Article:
Protests in Iran
The opportunity to visit Iran at this time has aroused great interest among Serbian and International, especially western colleagues. Namely, if you follow the western media and especially various foreign services in Persian language, you get the impression that everything is on fire there, that hundreds of thousands of people are protesting and that the country is facing great instability. So this was an extraordinary opportunity to see what is really happening, and to evaluate the reports I hear about the situation in both domestic and foreign media with the most competent Iranian colleagues.
As is well known, Iran experienced a wave of protests after September 22, when a young woman, Masha Amini, died in the custody of the Iranian moral police. A prominent place among the protesters was occupied by women, especially younger ones, then students and other parts of the urban population. The Western media covered all of this with rhetoric about a spontaneous protest, about the struggle for the emancipation and liberation of women who allegedly live in a servile and humiliating position in Iran, etc. This version from the cartoons or fairytales, of course, also has another side, which unfortunately you cannot hear in the Serbian and western media.
Image is from InfoBrics
The prehistory of these events begins in July, when the media announced that Iranian services had carried out hacking attacks on Albania’s cyber space. This happened again in September, which led to the expulsion of Iranian diplomats and the severance of diplomatic relations between the two countries.
Why Albania? Well, this open Balkan friend and partner of ours has a very interesting and specific place in the intelligence world. In addition to being the center of the Gulenist network in the Balkans since 2016, Albania is also one of the two most important centers for the activities of the Iranian opposition. During my last visit to Tehran in 2020, colleagues from their Strategy Institute showed me photos of troll factories located in this country, where hundreds of Iranians sit in hangars and wage cyberwars, write comments as bots acting subversively against the current order in Tehran. Everything happens, of course, with the support of the host, in coordination with the Western intelligence systems, and the money is provided by the Middle Eastern country that most often finances such things, which happens to be the patron of Wahhabism around the world.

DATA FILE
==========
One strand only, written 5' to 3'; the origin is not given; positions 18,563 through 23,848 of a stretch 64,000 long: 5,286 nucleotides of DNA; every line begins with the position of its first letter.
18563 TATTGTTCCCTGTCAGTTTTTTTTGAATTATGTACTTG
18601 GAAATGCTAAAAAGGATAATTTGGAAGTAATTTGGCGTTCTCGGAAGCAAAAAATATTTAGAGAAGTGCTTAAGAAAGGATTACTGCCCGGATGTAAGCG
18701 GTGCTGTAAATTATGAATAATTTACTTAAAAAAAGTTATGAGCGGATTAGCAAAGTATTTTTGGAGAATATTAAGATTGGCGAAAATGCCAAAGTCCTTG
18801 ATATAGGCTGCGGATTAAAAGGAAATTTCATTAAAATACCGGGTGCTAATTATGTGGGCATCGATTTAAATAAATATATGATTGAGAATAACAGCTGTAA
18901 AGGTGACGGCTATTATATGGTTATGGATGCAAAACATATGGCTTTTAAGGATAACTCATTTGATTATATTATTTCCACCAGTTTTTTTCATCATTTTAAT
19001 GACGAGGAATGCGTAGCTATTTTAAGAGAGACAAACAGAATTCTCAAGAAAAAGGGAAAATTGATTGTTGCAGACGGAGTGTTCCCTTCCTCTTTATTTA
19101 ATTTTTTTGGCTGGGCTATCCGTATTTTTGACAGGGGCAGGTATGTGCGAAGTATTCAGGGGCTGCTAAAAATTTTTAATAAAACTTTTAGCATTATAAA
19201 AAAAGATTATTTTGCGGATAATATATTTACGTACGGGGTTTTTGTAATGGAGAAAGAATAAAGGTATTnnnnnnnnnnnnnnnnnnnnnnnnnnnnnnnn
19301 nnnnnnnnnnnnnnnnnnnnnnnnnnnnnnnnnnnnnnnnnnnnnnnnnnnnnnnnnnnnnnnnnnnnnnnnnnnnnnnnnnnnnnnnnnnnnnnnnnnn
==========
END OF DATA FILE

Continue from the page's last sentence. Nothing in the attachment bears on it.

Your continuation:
So the supposedly spontaneous protests that began after September 22 were prepared months in advance in coordination with Western intelligence systems. We will remember the protests from 2009, and on several other occasions the same actors tried to undermine or overthrow the regime in Iran. Let’s remember that in the meantime, evidence was disclosed that MI6 and the CIA organized a coup in 1953 that overthrew the democratic government of Muhammad Mossadegh, so the accusations of the same actors today have full logic and legitimacy. The Americans have not had an embassy there since 1979, and the former embassy where the hostages were kept, today is a museum that can be visited with everything found there, including interrogation rooms or a special section for encryption and similar operations. Today the institution exists under the name Museum of the USA Den of Spionage.
But the British are also present with the embassy, and Iranian officials again accused them of subversion. It is also extremely interesting that the late Masha was from the Kurdish part of Iran, which has also become the subject of serious international interest in recent months. This part of the imaginary Kurdistan was the only one that was peaceful during the last decades and there were no serious rebellions and unrest in it. In the Iraqi and Syrian parts, separate states within the state were created, and in the Turkish part, there are constant fights between the central government in Ankara and parts of the PKK, which Turkey defines as a terrorist organization. That is why many international actors are interested in burning that part as well.
As a result of the protests, the regime abolished the so-called Moral Police, which the opposition considers a great victory. On the streets of Tehran, girls and women walking without covering their hair can be seen en masse. This is especially pronounced in the north, where the wealthier parts of the elite live, as well as around the universities. In the southern parts of the city and in other places, this is not the case. The authorities believe that in these conditions it was necessary to show a certain flexibility so that the protests would not turn into even more serious manifestations, where dissatisfaction could go to the side of social protests due to inflation and the like.
The protests have slowly died down and life is going on normally. From time to time, for example, several hundred protesters gather around some university or in Tajriz square, and in the evening, even from the apartments of young people, you can hear chants of “death to the dictator”, directed against the supreme leader. The future will show whether this episode was another failed attempt at destabilization or the beginning of some more serious processes of westernization of society. In an increasing number of newly opened cafes, young people drink coffee instead of tea, while the music that can be heard in any western bar, but is not yet on the radio, comes from the speakers.
Misa Djurkovic is a researcher from Belgrade, Serbia and at the time director of the Belgrade based Institute of European Studies.